Mural on AT&T Building in Ely, Nevada. Photo by Megan E. KamerickI was reading a book recently called The Art of Racing in the Rain.  It is a touching book about the loyalty of a dog named Enzo.  Enzo, who is the narrator, reflects upon the difference between loneliness and being alone.  Being alone is a reality.  When one is the only person in a room, he or she is alone.  However, loneliness, according to this book, is a state of mind.  One can be lonely, despite the fact that he or she is not alone.  One can be alone, yet not lonely.  Being lonely is very difficult, and I've known people, including myself, that despite the presence of those who care for them and love them, remain lonely.  People seek out aloneness at times.  Nobody seeks loneliness and prolonged loneliness can lead people to desperate things.  After all, we are all social and want human interconnection.

Miners, out in the wilderness around Ely, found themselves lonely for companionship.  They might have wanted someone to talk with, be a companion, to love them even for a short while.  Of course, that meant a business opportunity existed, one in which the providers could justify their actions as a type of public service.  Giving up one's body in prostitution is an opportunistic business transaction performing an act that should be the complete antithesis of such transactions.  The sexual act in a normal, healthy way involves putting much trust in one's partner.  As a business transaction, such sex might be the extreme version of loneliness without being alone.  Why?  Because no matter how much is paid for sex, the sex act under such conditions cannot provide the loving human contact that most of us crave.  It is simply business.  At the end, the participants, if lonely, remain so because once the transaction is over, it's finished.  There is no continuity, no promise of tomorrow unless there is payment, no chance of unconditionality because it is all about conditions.

Detail of downtown Eli mural. Photo by Michael L. Hess

That is probably why the websites of the two brothels that still exist in Ely strike me as strip clubs, where one can get extra benefits after the strip show and the lap dances are finished.  It all seems very lonely to me, with the participation of a lot of lonely people.  While Nevada regulates the prostitution industry, the exploitation of people's loneliness by appealing to their need for companionship through the most powerful feelings and instincts we have as humans seems to me to really touch on the most vulnerable parts of us and is ripe for the emergence of the dark and seamier sides of humanity.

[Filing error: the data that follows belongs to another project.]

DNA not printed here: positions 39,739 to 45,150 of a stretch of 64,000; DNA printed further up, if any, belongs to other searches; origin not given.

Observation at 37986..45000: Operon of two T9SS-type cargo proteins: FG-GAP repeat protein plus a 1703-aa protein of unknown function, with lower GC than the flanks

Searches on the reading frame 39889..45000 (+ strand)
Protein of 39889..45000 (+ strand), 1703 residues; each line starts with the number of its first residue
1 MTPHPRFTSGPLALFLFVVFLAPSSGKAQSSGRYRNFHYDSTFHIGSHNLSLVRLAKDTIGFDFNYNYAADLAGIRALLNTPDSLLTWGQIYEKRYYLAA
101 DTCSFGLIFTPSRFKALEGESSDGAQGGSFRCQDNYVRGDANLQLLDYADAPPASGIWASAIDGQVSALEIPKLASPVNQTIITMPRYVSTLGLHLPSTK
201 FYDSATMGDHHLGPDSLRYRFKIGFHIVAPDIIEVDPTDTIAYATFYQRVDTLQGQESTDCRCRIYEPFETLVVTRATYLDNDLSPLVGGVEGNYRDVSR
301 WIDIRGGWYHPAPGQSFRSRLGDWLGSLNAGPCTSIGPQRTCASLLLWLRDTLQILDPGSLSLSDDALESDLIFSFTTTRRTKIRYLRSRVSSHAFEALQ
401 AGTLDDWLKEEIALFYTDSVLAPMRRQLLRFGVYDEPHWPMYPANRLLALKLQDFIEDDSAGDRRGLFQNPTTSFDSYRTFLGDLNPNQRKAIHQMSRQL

I don't want to end this post on Ely with a downer.  Ely has more merits than LHM gives it.  It has some very nice attributes as a city, and is quiet and not at all completely driven by the prostitution industry.  We especially liked the public art, in the form of murals, spread around the downtown.  When a city makes efforts like this, it shows a pride in community and a real attempt to make a place appealing for residents and visitors alike.  The photos I've peppered through this post show some of the artwork one can find around the town.

Detail of mural image in Ely, Nevada. Photo by Megan E. Kamerick

Musical Interlude

I was going to put, for the musical interlude, Patti Labelle's Lady Marmalade, to keep in the mood of this post.  I forgot about an amazing Cole Porter song called Love for Sale.  This version is sung by the incomparable Ella Fitzgerald.  Just listen to the lyrics rendered in Ella's wonderful voice - it captures the loneliness perfectly "If you want the thrill of love / I've been through the mill of love / Old love, new love / Every love but true love."

If you want to know more about Ely

Ely, Nevada Home Page
The Ely Times (newspaper)
Hotel Nevada
NevadaWeb: Ely
Nevada Northern Railway
Wikipedia: Ely

Next up: Hickison Summit, Nevada